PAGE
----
Milkweed loss in agricultural fields because of herbicide use: effect on the monarch butterfly population
Monarch butterflies (Danaus plexippus L. Lepidoptera: Danainae) in the Eastern North American migratory population undergo a multi-generation annual cycle that includes wintering in central Mexico. In the spring, adults that have overwintered migrate north and reproduce in Texas and states to the north and east. Their offspring move farther north into much of the eastern half of the United States and southern Canada, and two to three more generations are produced (Cockrell et al., 1993; Malcolm et al., 1993; Prysby & Oberhauser, 2004). Most adults that emerge after mid-August are in a state of reproductive diapause (Herman, 1985; Goehring & Oberhauser, 2002) and migrate from the summer breeding range to their wintering grounds, where they remain until spring (Solensky, 2004).
Annual counts of the size of the overwintering population in Mexico indicate that themonarch population has been declining over the last decade and a half (Rendo´ n-Salinas et al., 2011; Brower et al., 2011b). One possible explanation for this decline is that monarch production has been decreasing as a result of a reduction in the availability of the larval host plant.
Monarch larvae feed primarily on milkweeds (genus Asclepias- Family Apocynaceae, subfamily Asclepiodeae).On the basis of milkweed cardenolide fingerprints, it has been estimated that 92% of the monarchs wintering in Mexico had fed as larvae on the common milkweed, Asclepias syriaca (Malcolm et al., 1993). Studies in Iowa found a large reduction in A. syriaca in corn (maize, Zea mays) and soybean (soya, Glycine max) fields from 1999 to 2009 (Hartzler & Buhler, 2000; Hartzler, 2010).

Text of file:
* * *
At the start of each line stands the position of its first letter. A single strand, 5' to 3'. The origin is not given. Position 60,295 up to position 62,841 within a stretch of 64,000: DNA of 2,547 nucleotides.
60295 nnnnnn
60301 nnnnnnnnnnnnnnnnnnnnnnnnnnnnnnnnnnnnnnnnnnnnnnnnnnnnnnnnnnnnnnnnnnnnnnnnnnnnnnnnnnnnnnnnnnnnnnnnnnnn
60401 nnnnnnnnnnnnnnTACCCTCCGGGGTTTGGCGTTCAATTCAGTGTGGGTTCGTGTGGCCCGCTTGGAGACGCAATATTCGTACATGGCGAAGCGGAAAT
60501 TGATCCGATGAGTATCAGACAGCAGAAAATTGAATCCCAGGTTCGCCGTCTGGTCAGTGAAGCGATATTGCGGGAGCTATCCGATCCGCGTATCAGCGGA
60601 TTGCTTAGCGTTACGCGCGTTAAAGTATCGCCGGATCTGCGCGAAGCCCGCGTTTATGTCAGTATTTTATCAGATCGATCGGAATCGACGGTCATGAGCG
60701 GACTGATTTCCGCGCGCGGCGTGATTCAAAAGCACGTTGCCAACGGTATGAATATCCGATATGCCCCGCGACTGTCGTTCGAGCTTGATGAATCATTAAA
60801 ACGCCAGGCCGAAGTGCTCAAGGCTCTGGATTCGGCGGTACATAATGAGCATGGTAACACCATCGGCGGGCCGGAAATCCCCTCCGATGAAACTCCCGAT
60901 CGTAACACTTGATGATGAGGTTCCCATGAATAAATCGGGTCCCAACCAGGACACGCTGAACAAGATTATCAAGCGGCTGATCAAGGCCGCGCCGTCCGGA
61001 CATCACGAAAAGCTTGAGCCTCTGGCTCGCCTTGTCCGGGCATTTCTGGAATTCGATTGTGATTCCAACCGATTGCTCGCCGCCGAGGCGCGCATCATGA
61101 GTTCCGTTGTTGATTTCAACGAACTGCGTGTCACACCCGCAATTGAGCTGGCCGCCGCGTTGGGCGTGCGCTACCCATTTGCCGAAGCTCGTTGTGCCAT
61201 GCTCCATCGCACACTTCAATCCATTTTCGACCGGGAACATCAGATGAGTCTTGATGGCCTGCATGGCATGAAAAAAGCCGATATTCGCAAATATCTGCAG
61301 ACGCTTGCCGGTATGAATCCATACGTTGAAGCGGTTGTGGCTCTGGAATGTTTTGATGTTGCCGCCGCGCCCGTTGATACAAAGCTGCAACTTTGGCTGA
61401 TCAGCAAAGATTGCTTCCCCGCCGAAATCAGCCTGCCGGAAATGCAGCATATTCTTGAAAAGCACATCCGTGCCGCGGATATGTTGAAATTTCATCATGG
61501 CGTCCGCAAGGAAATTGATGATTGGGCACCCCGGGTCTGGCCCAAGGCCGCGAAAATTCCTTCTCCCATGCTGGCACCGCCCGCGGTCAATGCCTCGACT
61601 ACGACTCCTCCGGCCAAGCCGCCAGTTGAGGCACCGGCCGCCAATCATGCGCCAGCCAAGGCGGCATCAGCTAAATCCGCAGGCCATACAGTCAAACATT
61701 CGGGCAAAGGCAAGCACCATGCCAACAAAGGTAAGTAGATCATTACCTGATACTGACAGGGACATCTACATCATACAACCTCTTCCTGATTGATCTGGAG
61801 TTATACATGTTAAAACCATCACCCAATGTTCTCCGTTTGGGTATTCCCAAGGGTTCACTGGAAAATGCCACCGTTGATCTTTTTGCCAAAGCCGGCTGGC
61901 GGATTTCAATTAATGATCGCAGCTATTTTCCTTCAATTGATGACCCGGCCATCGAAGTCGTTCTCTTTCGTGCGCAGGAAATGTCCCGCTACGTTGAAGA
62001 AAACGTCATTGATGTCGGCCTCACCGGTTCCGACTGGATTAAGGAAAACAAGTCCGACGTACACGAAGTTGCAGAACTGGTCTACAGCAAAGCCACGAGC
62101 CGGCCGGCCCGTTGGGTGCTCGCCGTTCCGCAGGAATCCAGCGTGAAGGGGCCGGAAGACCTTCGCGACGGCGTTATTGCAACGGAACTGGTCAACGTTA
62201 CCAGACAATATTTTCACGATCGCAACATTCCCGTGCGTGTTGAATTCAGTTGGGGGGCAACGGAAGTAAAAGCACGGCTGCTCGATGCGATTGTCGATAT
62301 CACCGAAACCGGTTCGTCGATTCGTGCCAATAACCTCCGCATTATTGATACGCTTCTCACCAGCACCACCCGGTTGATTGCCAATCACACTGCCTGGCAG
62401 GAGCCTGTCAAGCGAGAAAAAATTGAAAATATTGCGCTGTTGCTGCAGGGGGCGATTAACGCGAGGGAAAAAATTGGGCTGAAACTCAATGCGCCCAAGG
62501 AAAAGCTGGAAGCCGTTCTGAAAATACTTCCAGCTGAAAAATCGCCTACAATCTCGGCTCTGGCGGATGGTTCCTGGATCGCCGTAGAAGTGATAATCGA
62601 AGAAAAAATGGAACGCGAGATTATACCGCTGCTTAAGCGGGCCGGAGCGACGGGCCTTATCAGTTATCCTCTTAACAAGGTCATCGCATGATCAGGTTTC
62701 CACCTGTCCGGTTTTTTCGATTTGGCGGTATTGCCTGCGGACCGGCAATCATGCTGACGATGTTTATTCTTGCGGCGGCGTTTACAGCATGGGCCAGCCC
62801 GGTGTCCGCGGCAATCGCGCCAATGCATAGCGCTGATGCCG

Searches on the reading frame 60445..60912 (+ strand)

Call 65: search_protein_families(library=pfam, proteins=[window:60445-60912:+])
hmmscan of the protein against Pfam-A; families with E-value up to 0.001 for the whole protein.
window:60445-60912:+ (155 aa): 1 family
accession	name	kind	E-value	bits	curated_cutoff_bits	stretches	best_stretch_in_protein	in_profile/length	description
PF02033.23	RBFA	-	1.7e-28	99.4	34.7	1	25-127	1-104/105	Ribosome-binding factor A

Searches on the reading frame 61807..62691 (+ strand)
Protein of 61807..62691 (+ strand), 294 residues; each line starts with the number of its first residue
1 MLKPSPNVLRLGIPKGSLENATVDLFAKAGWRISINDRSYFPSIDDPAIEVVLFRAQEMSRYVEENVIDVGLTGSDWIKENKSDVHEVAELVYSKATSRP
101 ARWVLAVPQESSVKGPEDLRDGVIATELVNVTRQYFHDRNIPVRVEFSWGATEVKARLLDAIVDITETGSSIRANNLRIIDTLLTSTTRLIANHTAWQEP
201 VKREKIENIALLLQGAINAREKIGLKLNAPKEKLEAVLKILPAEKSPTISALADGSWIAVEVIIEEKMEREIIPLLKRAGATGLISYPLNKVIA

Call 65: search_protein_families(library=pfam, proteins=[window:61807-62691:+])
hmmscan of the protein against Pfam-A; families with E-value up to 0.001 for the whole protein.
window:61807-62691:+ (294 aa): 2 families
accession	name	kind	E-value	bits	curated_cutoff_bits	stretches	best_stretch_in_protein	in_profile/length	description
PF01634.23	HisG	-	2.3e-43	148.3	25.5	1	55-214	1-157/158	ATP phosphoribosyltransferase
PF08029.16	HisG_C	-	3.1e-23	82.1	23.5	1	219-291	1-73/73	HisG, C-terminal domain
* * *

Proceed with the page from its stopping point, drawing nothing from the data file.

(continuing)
It is likely that a similar reduction has occurred throughout the region where corn and soybeans are predominantly grown. Eighty per cent of both corn and soybeans are grown in the Midwest (USDA, National Agricultural Statistics Service, 2011c), which is composed of the states of North and South Dakota, Nebraska, Kansas, Missouri, Iowa, Minnesota,Wisconsin, Illinois, Indiana, Michigan, and Ohio. A study in 2000 (Oberhauser et al., 2001) found that monarchs heavily used milkweeds in corn and soybean fields.
On the basis of stable isotope analysis, Wassenaar and Hobson (1998) estimated that half of the monarchs overwintering in Mexico in 1997 came from the Midwest. Thus, the Midwestern United States is at the epicentre of a reduction in milkweeds in agricultural fields and is also an area that has in recent history contributed a large component of the monarch population. In this study, we estimate the magnitude of this milkweed loss and its consequences for monarch production.